Kyle Norris is from Michigan and spent ten years as a host and reporter with Michigan Radio, the state’s largest NPR-affiliate. He lives in Seattle and works as a producer, reporter and educator.
Norris is known for his sound-rich style of storytelling and conversational, expressive tone. His stories are intimate and character-driven; he explores issues surrounding identity, health, religion, poverty, and arts & culture narratives.
His stories have appeared nationally on All Things Considered, Morning Edition, Marketplace, Here and Now, The Splendid Table, The Environment Report, and World Vision Report.
He currently works as a youth mentor and instructor for KUOW’s RadioActive program and as a producer with the podcast Battle Tactics For Your Sexist Workplace. He’s created an independent podcast with reporter Anna Boiko-Weyrauch called Finding Fixes that looks at solutions to the opioid epidemic in Snohomish County. The series was released in September 2018 and is supported with help from Solutions Journalism and InvestigateWest.
A Michigan artist is creating improvised sculptures out of merchandise inside big box stores. He wants to jolt people out of their everyday surroundings. But store workers have to clean up after him.
The Ruth Ellis Center in Highland Park, Mich., is making an effort to meet its clients where they are — on the dance floor, specifically with the dance form known as "vogue." From there, the center can connect them with counseling, health services, tutoring and clean clothes.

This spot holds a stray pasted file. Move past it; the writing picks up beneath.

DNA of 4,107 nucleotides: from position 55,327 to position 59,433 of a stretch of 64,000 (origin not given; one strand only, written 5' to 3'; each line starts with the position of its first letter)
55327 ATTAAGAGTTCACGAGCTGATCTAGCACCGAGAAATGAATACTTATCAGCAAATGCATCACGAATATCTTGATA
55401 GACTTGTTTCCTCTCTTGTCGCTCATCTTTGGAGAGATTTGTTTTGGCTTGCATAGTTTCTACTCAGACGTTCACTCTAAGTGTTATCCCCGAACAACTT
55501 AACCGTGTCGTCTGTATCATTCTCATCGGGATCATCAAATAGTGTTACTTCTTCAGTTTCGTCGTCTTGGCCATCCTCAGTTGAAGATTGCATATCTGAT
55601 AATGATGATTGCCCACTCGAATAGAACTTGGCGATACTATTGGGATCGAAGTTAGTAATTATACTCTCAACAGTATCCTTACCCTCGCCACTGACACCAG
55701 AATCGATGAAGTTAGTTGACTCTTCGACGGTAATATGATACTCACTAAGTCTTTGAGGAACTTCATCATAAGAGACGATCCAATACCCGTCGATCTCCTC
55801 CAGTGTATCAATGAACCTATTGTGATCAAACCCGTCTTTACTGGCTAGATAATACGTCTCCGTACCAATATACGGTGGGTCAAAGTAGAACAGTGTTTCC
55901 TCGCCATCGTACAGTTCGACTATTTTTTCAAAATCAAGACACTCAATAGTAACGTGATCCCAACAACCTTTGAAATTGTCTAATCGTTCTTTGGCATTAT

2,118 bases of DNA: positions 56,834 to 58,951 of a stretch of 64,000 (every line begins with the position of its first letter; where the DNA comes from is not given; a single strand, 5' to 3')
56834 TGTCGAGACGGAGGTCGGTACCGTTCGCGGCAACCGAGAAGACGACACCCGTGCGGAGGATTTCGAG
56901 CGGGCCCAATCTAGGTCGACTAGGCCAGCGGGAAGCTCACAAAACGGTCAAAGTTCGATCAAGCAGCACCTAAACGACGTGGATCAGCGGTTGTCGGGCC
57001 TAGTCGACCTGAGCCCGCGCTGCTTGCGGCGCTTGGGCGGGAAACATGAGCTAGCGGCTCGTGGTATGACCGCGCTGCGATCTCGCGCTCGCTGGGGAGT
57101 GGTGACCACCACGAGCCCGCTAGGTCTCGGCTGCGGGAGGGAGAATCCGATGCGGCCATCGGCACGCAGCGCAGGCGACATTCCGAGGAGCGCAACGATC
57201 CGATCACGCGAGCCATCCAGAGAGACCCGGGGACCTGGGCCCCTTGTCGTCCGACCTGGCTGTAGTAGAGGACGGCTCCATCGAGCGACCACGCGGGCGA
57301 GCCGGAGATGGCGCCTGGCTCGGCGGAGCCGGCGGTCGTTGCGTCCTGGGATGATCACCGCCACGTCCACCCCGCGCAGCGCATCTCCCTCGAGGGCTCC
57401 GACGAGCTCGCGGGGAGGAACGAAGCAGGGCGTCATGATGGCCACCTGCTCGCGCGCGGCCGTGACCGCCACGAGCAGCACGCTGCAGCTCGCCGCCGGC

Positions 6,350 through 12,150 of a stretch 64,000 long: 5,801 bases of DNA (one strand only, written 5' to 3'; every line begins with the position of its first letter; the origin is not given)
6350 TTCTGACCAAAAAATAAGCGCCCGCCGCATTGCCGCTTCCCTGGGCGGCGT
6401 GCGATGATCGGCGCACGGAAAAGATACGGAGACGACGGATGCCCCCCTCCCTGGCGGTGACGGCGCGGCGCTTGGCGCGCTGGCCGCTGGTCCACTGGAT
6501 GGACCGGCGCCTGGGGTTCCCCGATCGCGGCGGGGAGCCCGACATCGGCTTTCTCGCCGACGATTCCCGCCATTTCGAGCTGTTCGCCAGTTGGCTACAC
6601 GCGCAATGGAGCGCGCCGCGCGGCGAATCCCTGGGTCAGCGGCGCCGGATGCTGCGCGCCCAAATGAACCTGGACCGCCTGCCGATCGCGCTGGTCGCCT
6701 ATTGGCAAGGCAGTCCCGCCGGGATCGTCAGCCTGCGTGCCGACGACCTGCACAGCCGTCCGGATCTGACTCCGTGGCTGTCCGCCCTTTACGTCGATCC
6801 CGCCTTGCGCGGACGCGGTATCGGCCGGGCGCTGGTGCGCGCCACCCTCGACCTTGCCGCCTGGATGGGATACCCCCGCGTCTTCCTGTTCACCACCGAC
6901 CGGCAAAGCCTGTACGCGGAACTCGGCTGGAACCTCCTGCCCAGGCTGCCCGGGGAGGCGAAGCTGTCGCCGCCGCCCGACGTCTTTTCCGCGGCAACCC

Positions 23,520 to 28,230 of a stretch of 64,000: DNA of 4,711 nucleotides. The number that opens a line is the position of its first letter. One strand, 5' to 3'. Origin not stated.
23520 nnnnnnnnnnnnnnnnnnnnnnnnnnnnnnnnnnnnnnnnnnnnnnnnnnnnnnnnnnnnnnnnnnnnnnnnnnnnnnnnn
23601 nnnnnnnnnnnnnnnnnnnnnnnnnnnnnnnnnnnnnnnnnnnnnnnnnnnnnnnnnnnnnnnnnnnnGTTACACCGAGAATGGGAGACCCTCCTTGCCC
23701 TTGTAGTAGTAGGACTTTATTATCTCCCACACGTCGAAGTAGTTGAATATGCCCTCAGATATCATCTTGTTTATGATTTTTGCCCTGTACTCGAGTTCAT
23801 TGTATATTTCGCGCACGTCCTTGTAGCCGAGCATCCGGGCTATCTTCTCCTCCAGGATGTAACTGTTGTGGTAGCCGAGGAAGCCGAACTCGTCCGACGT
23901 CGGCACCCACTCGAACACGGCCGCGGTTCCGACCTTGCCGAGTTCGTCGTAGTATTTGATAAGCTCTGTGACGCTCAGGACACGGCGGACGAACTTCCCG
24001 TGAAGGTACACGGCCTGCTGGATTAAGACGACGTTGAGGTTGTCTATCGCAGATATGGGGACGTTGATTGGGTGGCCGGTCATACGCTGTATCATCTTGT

A program based out of Flint, Mich., teaches kids the fundamentals of songwriting and music production. The songs they write, however, are not your typical bubble-gum pop.
An innovative program in Kalamazoo, Mich., is giving children from under-served communities a chance to do something that so many other children take for granted: riding a bicycle. Kyle Norris of Michigan Radio reports.
Though largely forgotten, cartoonist Jackie Ormes lent a strong voice to black women in the decades leading up to the civil rights movement. She was a pioneer in her day, creating smart and independent heroines that challenged the period's stereotypes.